[Original Article - https://www.remind.com/resources/teacher-onboarding-guide ]
In this guide, we’ll walk you through the following steps:
- Step 1: Set up your teacher account
- Step 2: Set up your classes
- Step 3: Send your first message
- Step 4: Set expectations
- Step 5: Get creative!
It’s a simple process, but we’ve put together how-tos, tips, and other resources for using Remind in your classroom—so let's dive right in.
P.S. In this guide, certain steps will depend on whether your school is rostering, or syncing Remind with your school information system. If so, no need to create an account and classes; just check your school email address for instructions!
Step 1: Set up your teacher account
[Estimated time: 15 min]
Before you hop on Remind, we recommend watching our short video introduction to teacher accounts. (We promise it’s worth the eight minutes.)
- All about teacher accounts (video)
If your school is rostering, check your school email for instructions on how to log in and claim your account.
Otherwise, create a new account—if you don't have one already—and link it to your school.
TIP: Two accounts aren’t better than one
If you’ve used Remind in the past and think you might have multiple accounts, make sure to merge them so everything lives in the same place.
Once you’ve logged in, go to your account preferences to choose how you’d like to get message notifications.
And finally, don’t forget to set your office hours so students and parents know the best times to reach you.
Step 2: Set up your classes
[Estimated time: 30 min]
Getting your classes up and running takes just a few minutes. If your school is rostering, keep an eye out for an email about claiming your classes.
Otherwise, here’s how to create a class from scratch:
TIP: Not seeing longer messages or increased class sizes yet? Link your class to your school.
If you’re creating your own classes, make sure they’re linked to your school so you have access to the features that come with the Remind plan.
From your class settings, you can also update your class code to make it easier for parents and students to remember.
Step 3: Send your first message
[Estimated time: 5 min]
Now that you have your classes set up, you’re ready to send out your first message. When you’re composing messages, keep these guidelines in mind to make the biggest impact.
Need some inspiration for your welcome message? We’ve put together some message templates that you can customize for your class.
After you send a message, you can always check the delivery summary to see who’s received—and read—it.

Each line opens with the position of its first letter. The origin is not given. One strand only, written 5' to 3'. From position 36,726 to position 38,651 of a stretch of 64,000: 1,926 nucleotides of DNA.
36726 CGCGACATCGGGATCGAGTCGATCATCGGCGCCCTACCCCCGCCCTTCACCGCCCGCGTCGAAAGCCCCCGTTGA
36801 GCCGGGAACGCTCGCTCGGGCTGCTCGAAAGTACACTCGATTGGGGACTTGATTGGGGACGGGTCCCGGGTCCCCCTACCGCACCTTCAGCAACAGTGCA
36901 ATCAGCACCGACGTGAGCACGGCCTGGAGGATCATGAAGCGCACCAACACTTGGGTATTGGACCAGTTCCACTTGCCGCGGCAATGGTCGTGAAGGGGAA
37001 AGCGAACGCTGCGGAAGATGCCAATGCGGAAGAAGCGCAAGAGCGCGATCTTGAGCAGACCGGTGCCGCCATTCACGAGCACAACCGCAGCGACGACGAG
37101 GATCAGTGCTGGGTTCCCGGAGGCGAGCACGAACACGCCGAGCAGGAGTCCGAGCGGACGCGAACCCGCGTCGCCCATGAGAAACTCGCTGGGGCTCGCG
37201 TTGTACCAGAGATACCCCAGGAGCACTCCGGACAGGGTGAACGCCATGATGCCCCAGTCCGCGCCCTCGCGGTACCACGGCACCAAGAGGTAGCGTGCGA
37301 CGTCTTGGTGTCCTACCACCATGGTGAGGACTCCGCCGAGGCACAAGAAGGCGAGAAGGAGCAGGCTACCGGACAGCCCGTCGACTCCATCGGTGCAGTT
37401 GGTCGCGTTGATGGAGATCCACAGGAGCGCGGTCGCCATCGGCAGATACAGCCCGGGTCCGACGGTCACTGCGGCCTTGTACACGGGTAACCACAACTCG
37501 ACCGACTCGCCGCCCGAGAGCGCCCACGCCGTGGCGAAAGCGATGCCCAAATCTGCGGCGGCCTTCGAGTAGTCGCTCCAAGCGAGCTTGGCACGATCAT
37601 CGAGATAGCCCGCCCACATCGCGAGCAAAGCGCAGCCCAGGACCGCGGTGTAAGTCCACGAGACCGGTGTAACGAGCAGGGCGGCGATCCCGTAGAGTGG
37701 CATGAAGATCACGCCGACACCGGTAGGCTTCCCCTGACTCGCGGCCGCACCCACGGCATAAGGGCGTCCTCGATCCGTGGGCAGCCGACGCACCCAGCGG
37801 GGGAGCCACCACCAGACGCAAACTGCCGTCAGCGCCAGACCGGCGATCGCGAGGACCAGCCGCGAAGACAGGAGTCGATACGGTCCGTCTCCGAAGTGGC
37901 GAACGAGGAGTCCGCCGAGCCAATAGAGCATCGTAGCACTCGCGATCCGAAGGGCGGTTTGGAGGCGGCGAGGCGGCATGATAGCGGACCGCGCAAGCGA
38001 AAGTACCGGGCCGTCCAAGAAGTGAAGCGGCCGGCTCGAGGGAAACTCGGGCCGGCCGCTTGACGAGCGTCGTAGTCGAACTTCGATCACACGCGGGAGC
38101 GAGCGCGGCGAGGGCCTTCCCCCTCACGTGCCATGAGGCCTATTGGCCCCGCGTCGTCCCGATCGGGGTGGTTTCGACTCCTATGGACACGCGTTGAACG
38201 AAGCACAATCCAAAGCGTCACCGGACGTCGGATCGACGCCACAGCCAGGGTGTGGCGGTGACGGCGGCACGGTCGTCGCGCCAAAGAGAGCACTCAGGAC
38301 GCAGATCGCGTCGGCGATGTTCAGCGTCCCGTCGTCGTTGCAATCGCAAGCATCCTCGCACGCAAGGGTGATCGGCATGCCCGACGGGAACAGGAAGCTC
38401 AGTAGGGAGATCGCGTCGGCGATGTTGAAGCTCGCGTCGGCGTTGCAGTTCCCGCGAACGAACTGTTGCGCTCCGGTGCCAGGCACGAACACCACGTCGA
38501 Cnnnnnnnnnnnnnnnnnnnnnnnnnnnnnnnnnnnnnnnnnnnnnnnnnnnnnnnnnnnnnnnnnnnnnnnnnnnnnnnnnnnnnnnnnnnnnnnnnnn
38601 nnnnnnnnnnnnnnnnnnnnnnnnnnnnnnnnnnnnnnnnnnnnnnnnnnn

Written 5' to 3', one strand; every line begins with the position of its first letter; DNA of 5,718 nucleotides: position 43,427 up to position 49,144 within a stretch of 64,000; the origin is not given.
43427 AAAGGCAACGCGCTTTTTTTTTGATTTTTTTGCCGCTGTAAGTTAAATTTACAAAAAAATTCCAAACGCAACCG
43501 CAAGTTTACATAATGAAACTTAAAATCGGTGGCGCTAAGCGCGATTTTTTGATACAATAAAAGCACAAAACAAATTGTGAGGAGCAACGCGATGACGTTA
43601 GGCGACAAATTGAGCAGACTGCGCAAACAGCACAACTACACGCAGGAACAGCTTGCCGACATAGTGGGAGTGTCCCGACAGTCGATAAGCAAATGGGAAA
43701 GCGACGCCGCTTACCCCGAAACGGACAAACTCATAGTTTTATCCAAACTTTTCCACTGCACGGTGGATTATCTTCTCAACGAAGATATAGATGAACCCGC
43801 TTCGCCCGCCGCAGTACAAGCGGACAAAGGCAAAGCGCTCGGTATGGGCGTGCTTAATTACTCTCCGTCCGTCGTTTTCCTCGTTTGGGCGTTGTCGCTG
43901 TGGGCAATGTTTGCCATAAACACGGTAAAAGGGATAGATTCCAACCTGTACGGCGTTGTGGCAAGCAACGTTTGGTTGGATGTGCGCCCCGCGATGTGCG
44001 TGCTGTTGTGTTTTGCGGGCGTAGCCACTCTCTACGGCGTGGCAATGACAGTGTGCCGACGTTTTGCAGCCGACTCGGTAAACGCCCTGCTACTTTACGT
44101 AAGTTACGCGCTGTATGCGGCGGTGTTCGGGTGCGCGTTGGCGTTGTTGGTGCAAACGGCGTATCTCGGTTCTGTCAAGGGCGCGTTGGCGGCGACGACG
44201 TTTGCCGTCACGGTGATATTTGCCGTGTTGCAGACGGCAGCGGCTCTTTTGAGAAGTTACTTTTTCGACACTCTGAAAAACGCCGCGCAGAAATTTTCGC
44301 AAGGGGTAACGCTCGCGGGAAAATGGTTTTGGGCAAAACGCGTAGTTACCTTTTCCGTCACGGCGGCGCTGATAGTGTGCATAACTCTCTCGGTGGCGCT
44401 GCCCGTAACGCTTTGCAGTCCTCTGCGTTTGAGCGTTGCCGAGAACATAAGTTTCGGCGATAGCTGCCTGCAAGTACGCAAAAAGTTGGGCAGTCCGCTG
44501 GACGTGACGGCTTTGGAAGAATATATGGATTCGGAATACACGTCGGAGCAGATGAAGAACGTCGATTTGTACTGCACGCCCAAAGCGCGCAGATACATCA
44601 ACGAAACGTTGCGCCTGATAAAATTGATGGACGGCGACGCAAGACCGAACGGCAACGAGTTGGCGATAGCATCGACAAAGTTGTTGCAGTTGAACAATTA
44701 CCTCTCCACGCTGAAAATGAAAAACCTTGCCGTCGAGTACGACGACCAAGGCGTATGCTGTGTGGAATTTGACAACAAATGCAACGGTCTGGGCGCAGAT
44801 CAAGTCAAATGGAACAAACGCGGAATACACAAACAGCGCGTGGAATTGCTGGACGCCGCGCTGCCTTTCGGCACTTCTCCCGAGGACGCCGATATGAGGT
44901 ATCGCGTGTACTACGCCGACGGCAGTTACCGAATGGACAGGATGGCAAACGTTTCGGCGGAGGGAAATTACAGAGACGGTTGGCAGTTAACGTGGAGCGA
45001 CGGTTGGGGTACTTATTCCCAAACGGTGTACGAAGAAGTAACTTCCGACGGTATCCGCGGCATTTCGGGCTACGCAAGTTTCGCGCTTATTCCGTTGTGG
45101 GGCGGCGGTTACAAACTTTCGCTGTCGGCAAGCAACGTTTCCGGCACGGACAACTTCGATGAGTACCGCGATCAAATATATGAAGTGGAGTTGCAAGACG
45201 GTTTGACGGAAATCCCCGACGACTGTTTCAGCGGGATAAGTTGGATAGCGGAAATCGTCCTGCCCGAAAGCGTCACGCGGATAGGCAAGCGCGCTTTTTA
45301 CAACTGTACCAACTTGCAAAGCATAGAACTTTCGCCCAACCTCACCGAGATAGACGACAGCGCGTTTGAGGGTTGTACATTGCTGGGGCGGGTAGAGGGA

Step 4: Set expectations for communication
[Estimated time: 1 hour to 1 week]
An important part of building a positive Remind culture is letting your class know what to expect, so take the time to think through what you want communication to look like for your classroom.
We’ve put together a few considerations to help you get started:
Depending on who’s in your class, here are a few tips and resources that might also be helpful to share.
If you’re communicating with parents:
Let them know how you plan to keep them in the loop, either in person or by sending materials home.
If you’re communicating with students who are 13 and older:
Make sure they’re getting your messages right on their phones—not as emails.
Step 5: Get creative!
[Estimated time: 5 min]
When it comes to ideas for using Remind with your classes, the sky’s the limit. As other teachers can share, you can do a lot with the 600 characters that come with the Remind plan.
Sending messages is the best way to discover all the features you can use, but if you’re strapped for time, we recommend starting with these three:
- Translate a message before sending
- Share photos and other files
- Integrate Remind with your favorite apps
And try some of these teacher-tested tips for increasing engagement with Remind:
- Send a video introducing yourself to your families
- Ask students to share an image with you for an assignment or for show and tell
- Poll your class by asking them to react to your message
- Send home questions that parents can ask their students about the day
Want more ideas? Check out our resources, including tips and strategies from educators all over the country.